The Seattle Seahawks picked D.K. Metcalf 64th overall in the 2019 NFL Draft. Here’s what Stephen White had to say about Metcalf ahead of the draft:
One thing I think we can all agree on is that D.K. Metcalf is a physical specimen!
This kid stands at 6’3, weighs almost 230 pounds, and just blazed a 4.33 40 at the NFL Combine. In a show of ridiculous explosion for a man his size, Metcalf went over 40 inches in his vertical leap. Oh, and not only did he show he was athletic, Metcalf also showed he packs a punch too, after lifting 225 pounds 27 times.
How often have you seen a wideout go for almost 30 reps on the bench press?
That was, by any measure, an amazing performance by Metcalf in Indianapolis.
I didn’t actually watch his Ole Miss film till after he was done working out at the combine, so I was looking forward to seeing if those numbers translated to his on-field play last season.
Well, there were several occasions when Metcalf was able to showcase his outstanding straight-line speed. He’s definitely fast fast, and not some track guy trying to pass himself off as a football player.
He also had an occasion or two when he had to leap high up in the air to come down with the ball where he was able to display that vertical explosion. And, even though he didn’t block all that often in the four games watched, I did get to see Metcalf violently pancake a defensive back with one hand.
So I would say his strength was absolutely confirmed on tape as well.
Metcalf deserved more opportunities to show what he could do.
The problem biggest problem I had was that in games I watched, Metcalf just was not given enough opportunities to really flaunt his talents. There was no excuse for him to end up with only 13 catches combined in those four games.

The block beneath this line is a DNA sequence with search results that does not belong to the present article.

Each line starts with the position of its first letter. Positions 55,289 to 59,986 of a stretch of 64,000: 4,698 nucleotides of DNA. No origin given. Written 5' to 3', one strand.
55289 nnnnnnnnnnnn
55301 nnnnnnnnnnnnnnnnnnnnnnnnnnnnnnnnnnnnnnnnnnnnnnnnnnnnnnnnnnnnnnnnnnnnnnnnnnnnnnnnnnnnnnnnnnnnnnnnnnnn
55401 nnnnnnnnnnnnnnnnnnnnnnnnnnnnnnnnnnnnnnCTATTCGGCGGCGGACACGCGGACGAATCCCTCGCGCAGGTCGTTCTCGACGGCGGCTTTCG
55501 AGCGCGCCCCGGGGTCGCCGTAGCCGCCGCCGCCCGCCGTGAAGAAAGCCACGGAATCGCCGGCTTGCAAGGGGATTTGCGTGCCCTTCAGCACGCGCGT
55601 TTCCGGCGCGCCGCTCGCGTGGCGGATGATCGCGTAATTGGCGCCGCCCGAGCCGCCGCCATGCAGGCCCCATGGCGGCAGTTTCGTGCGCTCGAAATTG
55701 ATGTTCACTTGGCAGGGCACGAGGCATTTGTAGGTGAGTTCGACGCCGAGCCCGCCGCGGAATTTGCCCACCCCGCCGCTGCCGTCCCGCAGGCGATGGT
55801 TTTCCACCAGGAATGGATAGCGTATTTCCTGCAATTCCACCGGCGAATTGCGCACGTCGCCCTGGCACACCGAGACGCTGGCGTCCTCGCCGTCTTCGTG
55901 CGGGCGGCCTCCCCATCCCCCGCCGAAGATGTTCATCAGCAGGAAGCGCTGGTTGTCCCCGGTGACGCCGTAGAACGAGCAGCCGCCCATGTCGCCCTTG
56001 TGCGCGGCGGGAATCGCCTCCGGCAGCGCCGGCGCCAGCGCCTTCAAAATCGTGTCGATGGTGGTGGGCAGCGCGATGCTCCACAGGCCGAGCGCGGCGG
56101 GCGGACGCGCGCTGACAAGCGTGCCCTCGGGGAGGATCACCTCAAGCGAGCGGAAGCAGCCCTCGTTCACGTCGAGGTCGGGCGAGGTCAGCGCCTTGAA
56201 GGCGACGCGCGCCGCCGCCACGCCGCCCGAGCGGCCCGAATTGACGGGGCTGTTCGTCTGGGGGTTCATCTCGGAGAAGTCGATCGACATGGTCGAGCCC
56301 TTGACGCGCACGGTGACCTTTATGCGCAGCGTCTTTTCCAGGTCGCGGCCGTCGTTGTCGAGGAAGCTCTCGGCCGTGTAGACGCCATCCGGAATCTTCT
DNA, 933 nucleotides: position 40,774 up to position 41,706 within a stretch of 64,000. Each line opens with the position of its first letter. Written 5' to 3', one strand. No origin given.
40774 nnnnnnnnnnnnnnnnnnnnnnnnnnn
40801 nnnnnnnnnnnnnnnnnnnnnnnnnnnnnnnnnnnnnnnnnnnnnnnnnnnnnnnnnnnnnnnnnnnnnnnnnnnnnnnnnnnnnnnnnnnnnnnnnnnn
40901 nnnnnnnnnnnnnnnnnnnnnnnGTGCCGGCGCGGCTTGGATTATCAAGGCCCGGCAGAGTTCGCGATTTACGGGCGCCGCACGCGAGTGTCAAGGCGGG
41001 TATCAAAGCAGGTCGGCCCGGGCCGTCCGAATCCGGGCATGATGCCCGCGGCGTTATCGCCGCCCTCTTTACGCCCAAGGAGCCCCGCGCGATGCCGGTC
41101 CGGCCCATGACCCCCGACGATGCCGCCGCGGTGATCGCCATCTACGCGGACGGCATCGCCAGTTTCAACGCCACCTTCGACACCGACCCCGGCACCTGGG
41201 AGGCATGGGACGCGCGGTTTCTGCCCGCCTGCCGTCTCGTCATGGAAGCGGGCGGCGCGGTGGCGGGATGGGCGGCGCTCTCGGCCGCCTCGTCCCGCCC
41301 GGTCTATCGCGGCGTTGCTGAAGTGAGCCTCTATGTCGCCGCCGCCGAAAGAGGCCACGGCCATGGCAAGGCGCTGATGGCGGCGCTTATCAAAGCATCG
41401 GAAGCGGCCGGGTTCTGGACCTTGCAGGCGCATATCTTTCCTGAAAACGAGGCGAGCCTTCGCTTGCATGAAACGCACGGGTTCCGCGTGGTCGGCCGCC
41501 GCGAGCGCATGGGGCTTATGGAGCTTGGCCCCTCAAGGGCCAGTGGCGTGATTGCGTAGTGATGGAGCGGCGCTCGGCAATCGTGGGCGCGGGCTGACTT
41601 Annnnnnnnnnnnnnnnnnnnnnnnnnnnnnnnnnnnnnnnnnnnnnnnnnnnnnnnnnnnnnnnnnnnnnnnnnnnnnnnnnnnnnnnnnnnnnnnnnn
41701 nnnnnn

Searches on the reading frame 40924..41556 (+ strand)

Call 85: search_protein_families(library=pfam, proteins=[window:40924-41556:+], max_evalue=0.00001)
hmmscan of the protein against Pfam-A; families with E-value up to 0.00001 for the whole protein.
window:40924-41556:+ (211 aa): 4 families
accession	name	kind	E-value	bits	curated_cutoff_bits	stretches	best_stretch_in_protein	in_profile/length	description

I touched on Ole Miss’ quarterback being a part of the problem in my previous draft profile of A.J. Brown, Metcalf’s teammate and fellow first-round wide receiver prospect. So I won’t get into all those criticisms again. Just know that the things I said in Brown’s profile about it also apply to Metcalf’s situation.
I also straight up do not believe Ole Miss’ staff did enough to feed Metcalf (nor Brown for that matter) the ball. Here is a guy who is a matchup problem for most of the corners he faced, but he can’t get but a handful of targets each game?
Come on, mane! *Boosie voice*
They wouldn’t even feed him when they were down big and needed some plays to try to crawl back in the game.
The crazy thing is Metcalf showed pretty good run-after-catch skills, so it’s not like they had to throw him deep balls all the time. Hell I, for one, would have loved to have seen Metcalf catch a few more short passes just to watch smaller secondary guys try to come up and tackle him.
But, alas, that just wasn’t the case most of the time in those four games.
While we are on the subject of routes, Metcalf also ran a limited route tree just like Brown. They had Metcalf running a gang of 5-yard stops, even though they hardly threw the ball to him on those plays. They also had him running a bunch of go routes like he was at a track meet every week, and yet he didn’t get many balls thrown his way on those plays, either. He did run a few slants and crossing routes to boot, but that’s about it when it comes to route diversity in the games that I watched.
And, of course, there were plenty of times when he was open and didn’t get a target.